March 28, 2018
Farmers wanting to enhance their current soil and water conservation efforts are encouraged to renew their Conservation Stewardship Program contract.
Through CSP, USDA’s Natural Resources Conservation Service helps private landowners build their farming business while implementing conservation practices that help ensure the sustainability of their entire operation.
Participants with existing CSP contracts expiring on Dec. 31 can access the benefits of the recent program changes through an option to renew their contracts for another five years if they agree to adopt additional activities to achieve higher levels of conservation on their lands.
NRCS will mail contract renewal notification letters to all participants whose contracts expire in 2018, and those letters will have instructions on how to apply for CSP contract renewal. Applications to renew expiring contracts are due by April 13.
Through CSP, agricultural producers and forest landowners earn payments for actively managing, maintaining and expanding conservation activities like cover crops, nutrient management, buffer strips, grazing management, and pollinator and beneficial insect habitat — all while maintaining active agriculture production on their land.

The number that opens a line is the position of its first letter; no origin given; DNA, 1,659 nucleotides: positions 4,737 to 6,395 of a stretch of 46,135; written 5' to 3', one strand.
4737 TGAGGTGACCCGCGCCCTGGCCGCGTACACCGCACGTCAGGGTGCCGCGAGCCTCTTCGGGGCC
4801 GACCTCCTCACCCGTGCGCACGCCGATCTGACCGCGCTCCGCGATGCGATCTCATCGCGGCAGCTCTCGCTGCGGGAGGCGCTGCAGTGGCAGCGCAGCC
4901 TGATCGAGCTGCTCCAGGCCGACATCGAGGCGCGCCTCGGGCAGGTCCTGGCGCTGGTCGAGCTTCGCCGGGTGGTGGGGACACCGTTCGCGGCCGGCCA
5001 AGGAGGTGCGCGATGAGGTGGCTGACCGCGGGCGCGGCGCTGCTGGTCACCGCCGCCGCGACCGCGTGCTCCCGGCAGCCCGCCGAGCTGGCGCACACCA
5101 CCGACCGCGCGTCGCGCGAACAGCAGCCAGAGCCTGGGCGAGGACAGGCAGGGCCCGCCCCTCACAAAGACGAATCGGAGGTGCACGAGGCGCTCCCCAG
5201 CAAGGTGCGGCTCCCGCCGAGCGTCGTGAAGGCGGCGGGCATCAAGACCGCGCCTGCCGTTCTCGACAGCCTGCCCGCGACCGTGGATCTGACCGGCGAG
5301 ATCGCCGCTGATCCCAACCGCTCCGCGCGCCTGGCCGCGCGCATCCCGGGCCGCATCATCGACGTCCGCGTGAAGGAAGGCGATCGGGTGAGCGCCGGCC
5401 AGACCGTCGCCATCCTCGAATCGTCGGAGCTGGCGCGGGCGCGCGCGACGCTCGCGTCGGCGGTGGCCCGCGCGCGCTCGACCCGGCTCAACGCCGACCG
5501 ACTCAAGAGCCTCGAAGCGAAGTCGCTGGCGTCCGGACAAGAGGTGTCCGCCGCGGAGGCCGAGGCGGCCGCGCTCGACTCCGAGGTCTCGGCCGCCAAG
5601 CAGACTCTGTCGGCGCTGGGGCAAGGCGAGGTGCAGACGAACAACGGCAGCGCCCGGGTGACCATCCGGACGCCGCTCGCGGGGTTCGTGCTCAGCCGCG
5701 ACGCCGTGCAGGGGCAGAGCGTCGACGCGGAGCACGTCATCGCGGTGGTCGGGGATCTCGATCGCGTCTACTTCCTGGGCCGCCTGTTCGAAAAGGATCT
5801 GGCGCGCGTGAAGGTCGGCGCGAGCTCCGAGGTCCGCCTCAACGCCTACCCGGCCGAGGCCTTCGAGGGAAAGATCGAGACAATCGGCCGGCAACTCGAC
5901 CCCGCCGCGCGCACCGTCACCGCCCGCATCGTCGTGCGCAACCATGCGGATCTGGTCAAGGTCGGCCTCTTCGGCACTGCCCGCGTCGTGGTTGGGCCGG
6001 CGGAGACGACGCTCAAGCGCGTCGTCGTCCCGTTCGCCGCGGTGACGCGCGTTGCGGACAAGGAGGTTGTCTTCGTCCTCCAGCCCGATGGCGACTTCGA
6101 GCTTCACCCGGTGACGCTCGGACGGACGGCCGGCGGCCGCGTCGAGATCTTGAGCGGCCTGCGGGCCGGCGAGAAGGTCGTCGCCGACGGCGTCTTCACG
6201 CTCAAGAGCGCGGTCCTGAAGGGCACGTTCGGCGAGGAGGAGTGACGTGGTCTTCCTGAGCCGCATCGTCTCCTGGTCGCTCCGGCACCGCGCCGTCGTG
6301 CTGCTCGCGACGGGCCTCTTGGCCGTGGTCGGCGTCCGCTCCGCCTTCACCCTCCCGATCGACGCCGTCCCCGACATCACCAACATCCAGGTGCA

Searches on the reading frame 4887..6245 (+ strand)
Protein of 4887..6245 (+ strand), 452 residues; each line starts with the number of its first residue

CSP also encourages adoption of cutting-edge technologies and new management techniques, such as precision agriculture applications, on-site carbon storage and plantings for a high carbon sequestration rate, and new soil amendments to improve water quality.
Some of the benefits of CSP include:
• improved cattle gains per acre
• increased crop yields
• decreased inputs
• enhanced wildlife populations
• better resilience to weather extremes
NRCS recently made several updates to CSP to help producers better evaluate their conservation options and the benefits to their farming operations and natural resources. New methods and software for evaluating applications help producers see upfront why they are, or are not, meeting stewardship thresholds, and allow them to pick practices and enhancements that work for their conservation objectives. These tools also enable producers to see potential payment scenarios for conservation early in the process.
Farmers and landowners interested in CSP are recommended to contact their local USDA service center or visit nrcs.usda.gov/GetStarted.
Johnson is public affairs specialist for NRCS in Iowa.
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